Mitt Romney’s decision to put Paul Ryan on the White House ticket has seemingly done that rarest of things in American politics: delighted both sides of the party divide in equal measure.
Republican grandees gushed over the youngish star of the GOP, even those – such as former House speaker Newt Gingrich – who had previously dismissed his tax plan as “right-wing social engineering”.
Meanwhile many Democrats were also whooping it up over the decision, in the belief that the pick would be unpopular with the public at large due to the swingeing spending cuts Ryan proposes.
Bill Burton, a former White House staffer and founder of leading Obama Super Pac Priorities USA, tweeted: “Romney picked one of the only people who could have had an impact in the race. But, not the way he wants.”
It was a view that many shared.
Over at the Washington Post, liberal-leaning columnist Ezra Klein suggested that the move could play into president Barack Obama’s hands.
He wrote: “Romney’s original intention was to make the 2012 election a referendum on President Obama’s management of the economy. Ryan makes it a choice between two competing plans for deficit reduction.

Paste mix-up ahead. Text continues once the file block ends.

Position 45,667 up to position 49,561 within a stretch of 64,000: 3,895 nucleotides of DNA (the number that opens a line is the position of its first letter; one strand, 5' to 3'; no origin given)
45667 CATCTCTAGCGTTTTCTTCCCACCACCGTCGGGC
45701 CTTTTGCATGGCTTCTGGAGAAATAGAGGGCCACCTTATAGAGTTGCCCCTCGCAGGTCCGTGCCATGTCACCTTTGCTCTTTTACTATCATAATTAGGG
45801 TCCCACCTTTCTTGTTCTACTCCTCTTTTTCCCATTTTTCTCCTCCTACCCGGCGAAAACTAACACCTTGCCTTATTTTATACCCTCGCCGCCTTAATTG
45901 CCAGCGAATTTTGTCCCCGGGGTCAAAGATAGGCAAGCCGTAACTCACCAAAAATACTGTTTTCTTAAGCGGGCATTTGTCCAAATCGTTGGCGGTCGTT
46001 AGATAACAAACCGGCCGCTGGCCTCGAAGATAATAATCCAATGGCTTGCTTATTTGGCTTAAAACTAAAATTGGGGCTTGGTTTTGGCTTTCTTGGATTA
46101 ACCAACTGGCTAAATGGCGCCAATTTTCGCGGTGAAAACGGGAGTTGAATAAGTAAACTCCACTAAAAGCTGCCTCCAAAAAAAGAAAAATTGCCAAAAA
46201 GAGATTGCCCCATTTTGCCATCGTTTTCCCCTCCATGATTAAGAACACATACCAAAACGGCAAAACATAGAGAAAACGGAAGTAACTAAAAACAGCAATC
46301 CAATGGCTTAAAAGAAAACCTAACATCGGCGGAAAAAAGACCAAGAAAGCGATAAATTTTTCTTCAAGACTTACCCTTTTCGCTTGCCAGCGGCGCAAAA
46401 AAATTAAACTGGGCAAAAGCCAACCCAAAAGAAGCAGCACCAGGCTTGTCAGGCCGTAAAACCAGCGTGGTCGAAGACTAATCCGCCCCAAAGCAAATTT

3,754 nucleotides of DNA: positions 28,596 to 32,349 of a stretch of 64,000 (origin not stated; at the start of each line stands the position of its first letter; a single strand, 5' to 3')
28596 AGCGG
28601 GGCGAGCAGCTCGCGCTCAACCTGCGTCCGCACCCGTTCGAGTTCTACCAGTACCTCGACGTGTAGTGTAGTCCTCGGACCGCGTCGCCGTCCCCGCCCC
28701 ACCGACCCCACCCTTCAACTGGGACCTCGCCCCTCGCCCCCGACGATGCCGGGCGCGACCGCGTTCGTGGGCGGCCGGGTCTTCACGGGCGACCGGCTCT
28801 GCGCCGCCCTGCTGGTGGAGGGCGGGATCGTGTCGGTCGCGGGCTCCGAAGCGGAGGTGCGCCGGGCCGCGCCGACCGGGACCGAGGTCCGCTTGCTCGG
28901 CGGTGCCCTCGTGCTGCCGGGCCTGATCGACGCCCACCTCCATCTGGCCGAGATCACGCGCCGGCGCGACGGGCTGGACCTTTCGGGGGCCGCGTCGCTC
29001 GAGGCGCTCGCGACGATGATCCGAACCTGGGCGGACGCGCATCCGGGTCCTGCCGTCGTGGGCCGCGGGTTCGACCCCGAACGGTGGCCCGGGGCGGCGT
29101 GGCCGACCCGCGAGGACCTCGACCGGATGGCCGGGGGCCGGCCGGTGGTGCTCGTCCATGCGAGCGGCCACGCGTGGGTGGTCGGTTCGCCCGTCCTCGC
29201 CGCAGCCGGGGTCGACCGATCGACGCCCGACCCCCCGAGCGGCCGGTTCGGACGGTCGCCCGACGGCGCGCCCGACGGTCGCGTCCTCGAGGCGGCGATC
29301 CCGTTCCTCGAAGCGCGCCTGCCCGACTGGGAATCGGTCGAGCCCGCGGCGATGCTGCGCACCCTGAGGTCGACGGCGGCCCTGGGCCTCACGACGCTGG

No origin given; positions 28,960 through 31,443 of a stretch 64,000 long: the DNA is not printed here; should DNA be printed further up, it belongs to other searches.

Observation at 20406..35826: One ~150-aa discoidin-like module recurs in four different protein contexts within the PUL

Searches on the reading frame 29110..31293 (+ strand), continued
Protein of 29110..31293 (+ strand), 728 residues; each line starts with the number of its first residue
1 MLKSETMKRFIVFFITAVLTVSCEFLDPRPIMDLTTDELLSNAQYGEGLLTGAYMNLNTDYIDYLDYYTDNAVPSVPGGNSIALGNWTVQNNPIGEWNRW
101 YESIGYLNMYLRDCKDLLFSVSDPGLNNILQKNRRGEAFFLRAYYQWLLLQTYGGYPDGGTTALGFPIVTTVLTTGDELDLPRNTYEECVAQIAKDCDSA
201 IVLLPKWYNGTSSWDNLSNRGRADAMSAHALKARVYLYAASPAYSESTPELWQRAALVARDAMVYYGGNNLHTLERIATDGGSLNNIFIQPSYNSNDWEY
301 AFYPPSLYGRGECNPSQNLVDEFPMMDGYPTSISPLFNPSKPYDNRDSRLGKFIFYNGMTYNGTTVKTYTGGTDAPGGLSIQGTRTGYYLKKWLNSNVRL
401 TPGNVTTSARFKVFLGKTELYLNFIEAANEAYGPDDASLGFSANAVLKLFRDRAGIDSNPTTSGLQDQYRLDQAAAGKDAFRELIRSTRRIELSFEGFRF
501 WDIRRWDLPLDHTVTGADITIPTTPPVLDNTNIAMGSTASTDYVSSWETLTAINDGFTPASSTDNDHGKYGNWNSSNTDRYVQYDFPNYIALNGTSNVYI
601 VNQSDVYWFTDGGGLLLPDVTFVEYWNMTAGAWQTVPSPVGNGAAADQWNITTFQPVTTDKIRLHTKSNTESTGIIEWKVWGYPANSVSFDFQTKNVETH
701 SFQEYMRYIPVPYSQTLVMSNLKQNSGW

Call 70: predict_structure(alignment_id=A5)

“This election increasingly resembles the Obama campaign’s strategy rather than the Romney campaign’s strategy.”
Meanwhile, Timothy Noah at the New Republic described the VP pick as a “fantastic stroke of luck” for Obama.
“Presidents presiding over the sort of economy we have right now don’t usually get re-elected. But a president handed the opportunity to run against a GOP ticket that’s unabashedly in favor of abolishing Medicare – something even the Tea Party opposes – would probably win in November,” Noah wrote.
There was no immediate reaction from the White House. But Jim Messina, Obama’s campaign manager, took little time before he went on the offensive.
“As a member of Congress, Ryan rubber-stamped the reckless Bush economic policies that exploded our deficit and crashed our economy. Now the Romney-Ryan ticket would take us back by repeating the same, catastrophic mistakes,” he said
Many commentators have suggested that plumping for Ryan was a ‘high risk, high reward’ strategy.